Spiced crab and saffron tarts
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Spiced crab and saffron tarts

1 hour
to rest the dough in the fridge

Susan says

As much as I love shell-on crab and don’t mind the slow process of extracting the meat from the legs and body, it’s something many people dislike, saying it is too much trouble. I can count on one finger the number of people I’d be willing to de-shell a crab for, and it’s only to stop him complaining.

This dish is for people who like their crab to be neat and tidy because it uses shelled crab­meat. If you are a more generous and patient soul than me, and don’t mind taking the meat from the shells, use fresh crabs – these tarts will taste much better. (You’ll need at least two smallish crabs to get enough crabmeat.)

The best commercially available shelled crabmeat comes frozen (often it needs to be cooked before it is used; just blanch it in boiling water until it turns from opaque to white). The second best is sold chilled, in cans. Far behind is the shelf-stable unrefrigerated crabmeat.

All the components of this dish can be prepared in advance. Partially bake the tart shells, blanch the asparagus, mix it with the crabmeat and put it in the fridge, and whisk together the eggs and cream for the custard filling.

About 30 minutes before you want to serve the tarts, preheat the oven, fill the shells with the crab/asparagus mixture, pour in the custard and bake.

For the chilli flakes in the pâte brisée (shortcrust pastry) and the filling, I use gochugaru (Korean chilli flakes), but use whatever type you prefer.


For the pâte brisée (shortcrust pastry)
180g (1¼ cup and 5⅔tsp)
plain (all-purpose) flour, plus extra for rolling
fine sea salt
granulated sugar
chilli flakes
125g (4½oz)
cold unsalted butter
30ml (2tbsp)
iced water
For the filling
140g (5oz)
cooked crabmeat
a pinch
saffron threads
thin asparagus spears
small shallot, peeled
small garlic clove, peeled
10ml (2tsp)
cooking oil
large egg yolks
270ml (1 cup and 4tsp)
chilli flakes
fine sea salt
freshly ground black pepper

Make the pâte brisée so it has time to chill. Put the flour, salt, sugar and chilli flakes in a food processor and pulse to combine. Cut the cold butter into 1cm (7/16 in) chunks, add them to the food processor and pulse until they are the size of small peas. Transfer the ingredients to a large bowl.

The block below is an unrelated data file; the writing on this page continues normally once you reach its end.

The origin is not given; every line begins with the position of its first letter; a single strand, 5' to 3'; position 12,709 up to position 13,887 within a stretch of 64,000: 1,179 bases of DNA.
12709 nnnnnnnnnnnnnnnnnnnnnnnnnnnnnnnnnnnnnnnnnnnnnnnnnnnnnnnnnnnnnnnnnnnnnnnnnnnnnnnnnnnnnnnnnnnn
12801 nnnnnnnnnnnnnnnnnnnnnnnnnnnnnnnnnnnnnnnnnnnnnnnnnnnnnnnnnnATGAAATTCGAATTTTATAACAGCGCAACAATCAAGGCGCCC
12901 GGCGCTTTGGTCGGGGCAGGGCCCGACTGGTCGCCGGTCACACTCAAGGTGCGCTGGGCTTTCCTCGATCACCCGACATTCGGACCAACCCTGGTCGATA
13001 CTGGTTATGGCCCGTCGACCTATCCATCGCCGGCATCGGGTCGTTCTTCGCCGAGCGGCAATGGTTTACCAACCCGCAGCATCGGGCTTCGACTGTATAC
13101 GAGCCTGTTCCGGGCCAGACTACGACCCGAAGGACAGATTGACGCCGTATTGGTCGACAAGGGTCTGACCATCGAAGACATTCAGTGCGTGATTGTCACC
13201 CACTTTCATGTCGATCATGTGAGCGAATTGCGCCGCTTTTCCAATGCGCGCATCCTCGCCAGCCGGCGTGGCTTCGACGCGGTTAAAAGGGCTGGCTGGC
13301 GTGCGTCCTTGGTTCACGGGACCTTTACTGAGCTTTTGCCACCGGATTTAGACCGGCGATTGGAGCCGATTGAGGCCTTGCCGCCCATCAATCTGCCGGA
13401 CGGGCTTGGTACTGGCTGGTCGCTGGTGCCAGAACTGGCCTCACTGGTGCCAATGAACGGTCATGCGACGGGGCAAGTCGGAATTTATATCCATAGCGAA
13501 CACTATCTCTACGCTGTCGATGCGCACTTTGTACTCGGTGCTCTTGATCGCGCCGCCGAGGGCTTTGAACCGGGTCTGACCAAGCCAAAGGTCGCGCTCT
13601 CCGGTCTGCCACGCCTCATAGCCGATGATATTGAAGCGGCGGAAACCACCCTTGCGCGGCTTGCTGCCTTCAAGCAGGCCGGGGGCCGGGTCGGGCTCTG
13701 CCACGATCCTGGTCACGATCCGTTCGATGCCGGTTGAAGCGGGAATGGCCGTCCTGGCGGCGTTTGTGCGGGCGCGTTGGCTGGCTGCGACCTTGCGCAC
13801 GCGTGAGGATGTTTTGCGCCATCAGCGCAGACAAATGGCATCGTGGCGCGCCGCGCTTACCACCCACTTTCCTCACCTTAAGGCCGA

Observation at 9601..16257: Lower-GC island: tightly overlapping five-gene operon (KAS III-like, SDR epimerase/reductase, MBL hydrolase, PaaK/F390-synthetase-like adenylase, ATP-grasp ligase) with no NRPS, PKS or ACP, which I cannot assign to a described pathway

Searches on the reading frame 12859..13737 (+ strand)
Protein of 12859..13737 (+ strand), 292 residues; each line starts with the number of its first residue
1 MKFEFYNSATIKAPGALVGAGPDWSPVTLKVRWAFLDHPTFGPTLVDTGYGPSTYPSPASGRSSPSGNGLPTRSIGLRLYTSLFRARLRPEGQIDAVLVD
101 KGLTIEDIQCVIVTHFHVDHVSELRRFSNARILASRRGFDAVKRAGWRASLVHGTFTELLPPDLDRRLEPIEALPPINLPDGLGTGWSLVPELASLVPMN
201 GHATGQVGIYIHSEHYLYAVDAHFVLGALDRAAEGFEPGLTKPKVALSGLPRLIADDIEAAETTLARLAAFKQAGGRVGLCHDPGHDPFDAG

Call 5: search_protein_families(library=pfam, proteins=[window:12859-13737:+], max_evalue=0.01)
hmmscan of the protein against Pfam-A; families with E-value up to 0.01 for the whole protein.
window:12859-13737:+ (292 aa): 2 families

(If you don’t have a food processor, combine the flour, salt, sugar and chilli flakes in a large bowl. Cut the cold butter into 1cm (7/16 in) chunks, add them to the bowl and use a pastry cutter to cut the butter into pieces the size of small peas. Proceed with the rest of the recipe.)


Drizzle the iced water over the ingredients, adding just enough to create a dough that’s neither sticky nor dry. Mix lightly with your fingertips to make a shaggy dough, then knead it briefly. If it seems too dry, drizzle in a little more water.


Shape the dough into a disc, wrap it in cling film, then refrigerate for at least an hour.


Unwrap the dough and place it on a lightly floured work surface, then dust it with more flour. Use a rolling pin to roll out the dough into roughly a square shape about 3mm (⅛ in) thick. As necessary, use more flour on the work surface and on the dough to prevent it from sticking.


Brush off the excess flour from the surface of the dough, then cut it into four pieces. Gently fit the dough into four individual tart pans with removable bases, each about 8cm (3⅛ in) in diameter and about 2cm (⅞ in) deep. Settle the dough into the contours of the pan, taking care not to stretch it. Double over the dough at the edges, pressing firmly with your thumbs to thin it out evenly and make the layers adhere. Trim off the overhang so it is flush with the top edge of the tart pans.


Use a fork to poke holes in the bottom crust, then refrigerate for 30 minutes.


Preheat the oven to 220°C (430°F). Cut four squares of aluminium foil large enough to fit in the tart pans with some overhang. Press the foil over the dough and add uncooked rice (or uncooked small beans, or pie weights) to act as a weight so the crust doesn’t puff up.


Place the tart pans on a baking tray, then put it in the oven and immediately reduce the heat to 200°C (390°F). Bake for 10 minutes, then turn the heat down to 180°C (350°F) and cook for five minutes. Remove the rice and the foil and continue to bake the tart shells for about five more minutes, or until they are set and starting to turn pale gold around the edges. Take the tray out of the oven and cool to room temperature. If baking the tarts immediately, leave the oven on.


To make the filling, put the saffron threads in a small bowl and add 15ml (1 tbsp) of boiling water. Set aside to soak while preparing the other ingredients.


Cut off 4cm (1½ in) tips from four of the asparagus spears, then cut the tips in half lengthwise. Slice the remaining asparagus into rounds about 5mm (¼ in) thick. Boil a pan of salted water and blanch all the asparagus for 30 seconds. Drain, rinse with cold water, then drain again. Lay the pieces on a kitchen towel to soak up the excess moisture. Mix the round pieces with the crab.


Mince the shallot and garlic.


Heat the oil in a skillet, add the shallot and cook over a low flame until soft. Add the garlic and cook for about 30 seconds. Stir in the saffron and soaking liquid, then turn off the flame.


Whisk the egg yolks with the cream and chilli flakes, then season lightly with salt and pepper. Whisk in the shallot/saffron mixture.


Divide the asparagus rounds and the crab meat evenly between the four tart shells.


Carefully pour in the egg yolk/cream mixture and top with the reserved, halved asparagus tips, placing them in a criss-cross pattern.


Bake at 180°C (350°F) for about 20 minutes, or until the filling is set and just starting to puff around the edges. Serve warm or at room temperature, with a herb salad, if you like.


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